Sudga and his heavenly kingdoms

Sudga, the false God of Vind‘yu and her heavens, whose heavenly kingdom contained more than three billion angels, said to himself on his way home from Hored: Two things I am resolved upon: to proclaim myself CREATOR AND RULER OF HEAVEN AND EARTH; and to change the name of my heavenly place and call it AHL-BURJ, THE MOUNTAIN OF THE CLOUDS.

Satan spoke to Sudga, saying: O all highest God, hear me. In the land of Vind‘yu, down on the earth; and in the heavens above the land of Vind‘yu; what God has labored like you? You did establish De‘yus, for nearly a thousand years in these regions. You possess by right that name, and you shall call yourself Dyaus967 and Sudga; and your heavenly place shall also be Hored, because, in truth, it is also a heavenly mountain.

Sudga said: Most wisely said, O satan.

And so it came to pass that Sudga at once went to work moving his capital and throne, and founding his new place. And he also chose twelve Lords, saying to himself, like Te-in did: Though I will have twelve Lords to rule over mortals, yet I will not give to any one of them a specific division of the earth to be his.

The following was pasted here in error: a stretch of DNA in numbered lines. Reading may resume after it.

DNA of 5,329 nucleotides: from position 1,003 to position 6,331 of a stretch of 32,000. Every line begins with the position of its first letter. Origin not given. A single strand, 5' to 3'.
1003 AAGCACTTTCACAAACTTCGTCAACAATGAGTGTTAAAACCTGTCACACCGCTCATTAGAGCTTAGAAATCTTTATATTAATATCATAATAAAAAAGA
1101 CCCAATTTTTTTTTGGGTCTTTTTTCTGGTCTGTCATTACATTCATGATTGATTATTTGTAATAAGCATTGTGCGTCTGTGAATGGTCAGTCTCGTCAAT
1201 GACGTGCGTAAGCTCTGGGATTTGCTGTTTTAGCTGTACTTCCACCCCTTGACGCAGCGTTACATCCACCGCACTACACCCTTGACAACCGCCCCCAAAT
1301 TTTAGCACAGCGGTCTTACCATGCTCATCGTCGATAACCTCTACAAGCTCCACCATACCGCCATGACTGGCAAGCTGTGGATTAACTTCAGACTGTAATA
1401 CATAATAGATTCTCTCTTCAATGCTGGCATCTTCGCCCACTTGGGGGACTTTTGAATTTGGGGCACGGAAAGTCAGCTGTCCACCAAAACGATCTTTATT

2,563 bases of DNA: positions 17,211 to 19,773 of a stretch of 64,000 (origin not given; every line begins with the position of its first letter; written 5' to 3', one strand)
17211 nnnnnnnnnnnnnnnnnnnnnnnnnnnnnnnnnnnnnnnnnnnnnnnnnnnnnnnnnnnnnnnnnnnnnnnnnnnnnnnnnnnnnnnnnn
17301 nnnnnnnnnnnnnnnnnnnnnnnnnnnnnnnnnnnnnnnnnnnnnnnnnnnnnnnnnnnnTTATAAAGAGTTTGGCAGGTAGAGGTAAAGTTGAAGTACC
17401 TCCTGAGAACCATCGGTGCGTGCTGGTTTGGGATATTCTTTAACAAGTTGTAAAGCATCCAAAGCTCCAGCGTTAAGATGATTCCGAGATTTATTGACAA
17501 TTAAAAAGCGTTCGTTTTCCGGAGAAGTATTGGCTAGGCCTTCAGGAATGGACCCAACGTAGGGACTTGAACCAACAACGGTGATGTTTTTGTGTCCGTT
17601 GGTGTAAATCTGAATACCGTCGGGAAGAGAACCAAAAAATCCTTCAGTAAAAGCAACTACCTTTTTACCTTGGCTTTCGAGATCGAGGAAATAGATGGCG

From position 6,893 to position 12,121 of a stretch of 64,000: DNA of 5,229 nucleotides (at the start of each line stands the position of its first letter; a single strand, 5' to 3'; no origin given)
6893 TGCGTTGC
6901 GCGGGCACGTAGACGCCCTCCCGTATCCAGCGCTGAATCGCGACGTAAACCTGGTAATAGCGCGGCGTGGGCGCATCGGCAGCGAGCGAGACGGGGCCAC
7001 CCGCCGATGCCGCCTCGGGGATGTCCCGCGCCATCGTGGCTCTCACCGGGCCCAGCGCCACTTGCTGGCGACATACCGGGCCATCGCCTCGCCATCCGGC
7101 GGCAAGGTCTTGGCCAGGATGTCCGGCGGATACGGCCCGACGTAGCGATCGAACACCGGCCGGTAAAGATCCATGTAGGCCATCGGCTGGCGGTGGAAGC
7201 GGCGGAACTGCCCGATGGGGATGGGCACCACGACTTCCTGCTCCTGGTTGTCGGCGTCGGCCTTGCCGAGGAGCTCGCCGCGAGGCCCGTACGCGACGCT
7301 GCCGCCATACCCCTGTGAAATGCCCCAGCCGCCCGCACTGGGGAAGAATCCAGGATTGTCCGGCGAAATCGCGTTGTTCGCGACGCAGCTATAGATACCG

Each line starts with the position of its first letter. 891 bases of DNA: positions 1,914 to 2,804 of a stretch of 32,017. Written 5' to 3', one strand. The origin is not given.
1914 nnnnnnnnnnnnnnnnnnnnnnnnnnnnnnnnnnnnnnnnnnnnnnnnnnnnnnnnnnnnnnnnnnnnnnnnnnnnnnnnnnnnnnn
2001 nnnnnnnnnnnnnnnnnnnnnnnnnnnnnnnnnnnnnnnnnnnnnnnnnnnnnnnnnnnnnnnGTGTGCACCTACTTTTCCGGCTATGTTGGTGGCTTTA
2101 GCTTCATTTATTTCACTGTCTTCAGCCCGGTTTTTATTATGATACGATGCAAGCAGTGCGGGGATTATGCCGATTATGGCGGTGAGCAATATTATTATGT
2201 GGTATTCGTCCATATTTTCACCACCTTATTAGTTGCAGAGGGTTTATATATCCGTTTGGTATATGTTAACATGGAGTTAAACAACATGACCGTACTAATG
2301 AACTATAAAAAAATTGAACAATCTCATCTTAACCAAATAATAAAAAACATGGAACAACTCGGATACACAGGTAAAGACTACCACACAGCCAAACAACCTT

And when Sudga was thus founded in his new heavenly place he called his Lords to him and said to them: Go down to mortals, to T-loyovogna, who has a small kingdom in the valley of Hachchisatij, in Vind‘yu, for I will make him king of all the earth, even as I am ruler of heaven. And by obsessions and otherwise, you shall lead him forth to conquer and subdue.

Go ahead of him in his journeys, and cause mortals to fear him, so they may be easily overcome. Twelve million angels I allot to you as your army, nor shall you return into my presence until you have made T-loyovogna king of Vind‘yu. After that I shall bestow you according to merit.